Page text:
West Law Report

Breach in failure to meet pollution Convention

Posted in Environmental law, Times Law Report by mrkooenglish on June 11, 2008

From The TimesJune 10, 2008

Breach in failure to meet pollution Convention
Golden Fleece Maritime Inc and Another v ST Shipping and Transport Inc in the Court of Appeal
Court of Appeal

Published June 10, 2008

Golden Fleece Maritime Inc and Another v ST Shipping and Transport Inc

Before Sir Anthony Clarke, Master of the Rolls, Lord Justice Longmore and Lord Justice Lawrence Collins

Judgment May 23, 2008

Owners of vessels which failed to comply with the Marine Pollution Convention, as warranted in the charterparty and were unable to carry to all specified ports the full range of petroleum products set out therein, were in breach of time charters.

The Court of Appeal so held, dismissing the appeal of shipowners, Golden Fleece Maritime Inc and Pontian Shipping SA, against the decision of Mr Justice Cooke ([2007] 1890 (Comm)) that they were liable in damages to the charterers, ST Shipping and Transport Inc, for breach of charter from the date when work ought to have been carried out to enable the vessels to comply with the amended Marine Pollution Convention.

Mr Gavin Kealey, QC and Mr Timothy Hill for the owners; Mr Nicholas Hamblen, QC and Mr Malcolm Jarvis for the charterers.

LORD JUSTICE LONGMORE said that since the 1970s the Inter-Governmental Maritime Consultative Organisation, since 1982 the International Maritime Organisation, had been concerned to minimise occurrences and consequences of pollution. Under its auspices, the Convention on the Prevention of Marine Pollution by Dumping of Wastes and Other Matter 1972 had introduced internationally recognised regulations covering the prevention of pollution of the marine environment by ships.

The parties to that Convention had gradually been requiring improvements of the design of tanker vessels. A requirement that segregated ballast tanks should be fitted alongside the vessel while oil was carried in the central tanks was introduced. Those vessels were called double-sided. The final step was to require the cargo tanks to be protected not only at the sides but also at the bottom, or double-hulled.

Amendments to the 1972 Convention to secure that end were adopted in 1992 and came into force in 1993 by regulation 13F of annex 1 to the Convention. They applied to existing ships 30 years after delivery to the original owner.

The International Maritime Organisation accelerated the phasing out of single-hulled tankers by adopting regulation H of annex 2 to the Convention to come into force on April 5, 2005. From that date only double-hulled vessels could carry fuel oil cargoes. There were, however, exemptions from that regime in regulations 13H(5), (6) and (7).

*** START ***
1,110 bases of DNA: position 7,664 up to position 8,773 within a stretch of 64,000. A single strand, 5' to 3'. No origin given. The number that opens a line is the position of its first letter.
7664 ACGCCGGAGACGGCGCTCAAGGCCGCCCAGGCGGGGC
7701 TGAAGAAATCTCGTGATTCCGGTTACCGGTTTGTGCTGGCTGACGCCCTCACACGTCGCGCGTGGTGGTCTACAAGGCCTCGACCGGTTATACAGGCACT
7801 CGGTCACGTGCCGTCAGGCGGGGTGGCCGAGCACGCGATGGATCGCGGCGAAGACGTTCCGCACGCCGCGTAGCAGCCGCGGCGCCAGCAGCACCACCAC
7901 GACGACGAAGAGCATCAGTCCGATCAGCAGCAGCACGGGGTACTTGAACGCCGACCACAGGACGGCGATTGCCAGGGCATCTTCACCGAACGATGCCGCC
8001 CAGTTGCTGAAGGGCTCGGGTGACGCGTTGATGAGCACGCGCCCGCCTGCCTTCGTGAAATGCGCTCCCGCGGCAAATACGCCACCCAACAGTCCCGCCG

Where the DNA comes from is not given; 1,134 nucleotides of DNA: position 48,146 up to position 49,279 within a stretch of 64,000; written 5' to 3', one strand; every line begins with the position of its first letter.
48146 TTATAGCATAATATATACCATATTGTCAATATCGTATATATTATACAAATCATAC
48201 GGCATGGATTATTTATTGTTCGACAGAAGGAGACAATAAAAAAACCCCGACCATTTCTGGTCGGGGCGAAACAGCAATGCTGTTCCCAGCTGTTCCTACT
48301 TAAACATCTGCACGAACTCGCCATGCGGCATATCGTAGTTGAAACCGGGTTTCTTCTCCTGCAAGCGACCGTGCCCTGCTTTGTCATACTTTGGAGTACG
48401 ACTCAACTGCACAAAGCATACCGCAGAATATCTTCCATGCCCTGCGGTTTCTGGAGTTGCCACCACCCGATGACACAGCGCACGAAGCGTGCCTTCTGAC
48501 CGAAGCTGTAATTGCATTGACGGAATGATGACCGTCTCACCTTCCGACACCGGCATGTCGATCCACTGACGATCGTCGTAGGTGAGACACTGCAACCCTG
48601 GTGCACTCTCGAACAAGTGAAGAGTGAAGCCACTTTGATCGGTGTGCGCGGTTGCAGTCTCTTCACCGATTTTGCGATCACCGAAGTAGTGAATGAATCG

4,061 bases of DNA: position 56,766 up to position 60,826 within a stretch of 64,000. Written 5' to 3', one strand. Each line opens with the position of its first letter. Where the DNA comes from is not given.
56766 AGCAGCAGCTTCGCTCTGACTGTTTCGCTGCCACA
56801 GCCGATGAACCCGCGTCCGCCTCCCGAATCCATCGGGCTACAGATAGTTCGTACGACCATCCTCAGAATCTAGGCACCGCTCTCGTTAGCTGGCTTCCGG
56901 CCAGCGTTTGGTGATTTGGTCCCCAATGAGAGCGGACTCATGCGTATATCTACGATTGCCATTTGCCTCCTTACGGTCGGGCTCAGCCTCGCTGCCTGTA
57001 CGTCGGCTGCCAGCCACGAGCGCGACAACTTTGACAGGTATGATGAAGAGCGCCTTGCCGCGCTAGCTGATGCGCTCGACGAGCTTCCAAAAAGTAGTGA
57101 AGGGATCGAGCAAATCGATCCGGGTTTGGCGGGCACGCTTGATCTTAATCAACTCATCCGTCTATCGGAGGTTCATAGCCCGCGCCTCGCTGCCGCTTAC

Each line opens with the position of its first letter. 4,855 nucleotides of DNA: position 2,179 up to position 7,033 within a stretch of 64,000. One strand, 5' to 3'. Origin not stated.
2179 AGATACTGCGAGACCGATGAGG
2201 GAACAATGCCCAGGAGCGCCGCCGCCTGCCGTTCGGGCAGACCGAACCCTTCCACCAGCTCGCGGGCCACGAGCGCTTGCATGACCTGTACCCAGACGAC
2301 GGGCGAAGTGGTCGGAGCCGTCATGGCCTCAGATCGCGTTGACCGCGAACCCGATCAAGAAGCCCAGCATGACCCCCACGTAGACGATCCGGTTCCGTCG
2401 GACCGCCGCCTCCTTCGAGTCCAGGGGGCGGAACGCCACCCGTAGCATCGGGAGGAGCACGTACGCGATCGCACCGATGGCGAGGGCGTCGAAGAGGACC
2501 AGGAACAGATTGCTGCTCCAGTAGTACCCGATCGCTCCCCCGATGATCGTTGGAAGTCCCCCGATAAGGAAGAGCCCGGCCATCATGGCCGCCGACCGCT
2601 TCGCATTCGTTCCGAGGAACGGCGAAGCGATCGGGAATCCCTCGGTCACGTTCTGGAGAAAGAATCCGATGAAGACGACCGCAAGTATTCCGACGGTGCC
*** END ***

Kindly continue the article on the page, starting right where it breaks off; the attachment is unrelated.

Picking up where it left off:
The charterparties in question were made on May 30, 2003, and August 10, 2004. Neither vessel was double-hulled. The parties treated them as double-sided although to a small extent they were not with the result that they did not meet the requirements of the exemption.

The critical question was whether the failure of the vessels to comply with the Convention’s new provisions for double-hulled vessels meant that the owners were in breach of charter after April 5, 2005.

The charters were on the Shelltime 4 form, a standard form of time charter. Its terms provided that the vessels were to be fit to carry dirty petroleum products such as fuel oil, they were to have on board certificates and documents required by the applicable law, and they were to comply with all applicable conventions, including specifically the amended Marine Pollution Convention.

The authorities established no principle of law that the terms of a time charter as to seaworthiness or fitness to carry the cargo related only to the vessel’s physical condition and could never extend to legal fitness to carry the cargo. It was all a question of fact and construction of the individual charterparties.

The wording of the clause requiring relevant documents to be on board was curious. To carry fuel oil the vessels needed, as from April 2005, an exemption under regulation 13H(5). It was a document required at a particular time. The opening words of the clause, however, looked to the date of the vessel’s delivery under the charter.

There was thus an inconsistency between the opening words and the words “required from time to time” in the body of the clause. Precedence should be given to the words in the body rather than those in the introducing phrase on the basis that the particular should prevail over the general. That would be enough to resolve the appeal in favour of the charterers.

The first two paragraphs of clause 52 led to the same conclusion. Clause 52 warranted that the vessel was eligible under applicable conventions, laws and regulations for trading to and from ports specified in the charterparty, and had on board all certificates and required documents. The warranty explicitly applied to the future and expressly referred to the Marine Pollution Convention as amended and extended.

Without the regulation 13H(5) exemption, the vessels did not comply with the Convention because they were designated fit to carry dirty petroleum products but could not do so unless they had the relevant exemption for double-sided vessels. Thus on any view there was a breach of clause 52 because the vessels were unable to obtain that exemption.

The Master of the Rolls and Lord Justice Lawrence Collins agreed.

Solicitors: Stephenson Harwood; Clyde & Co LLP.


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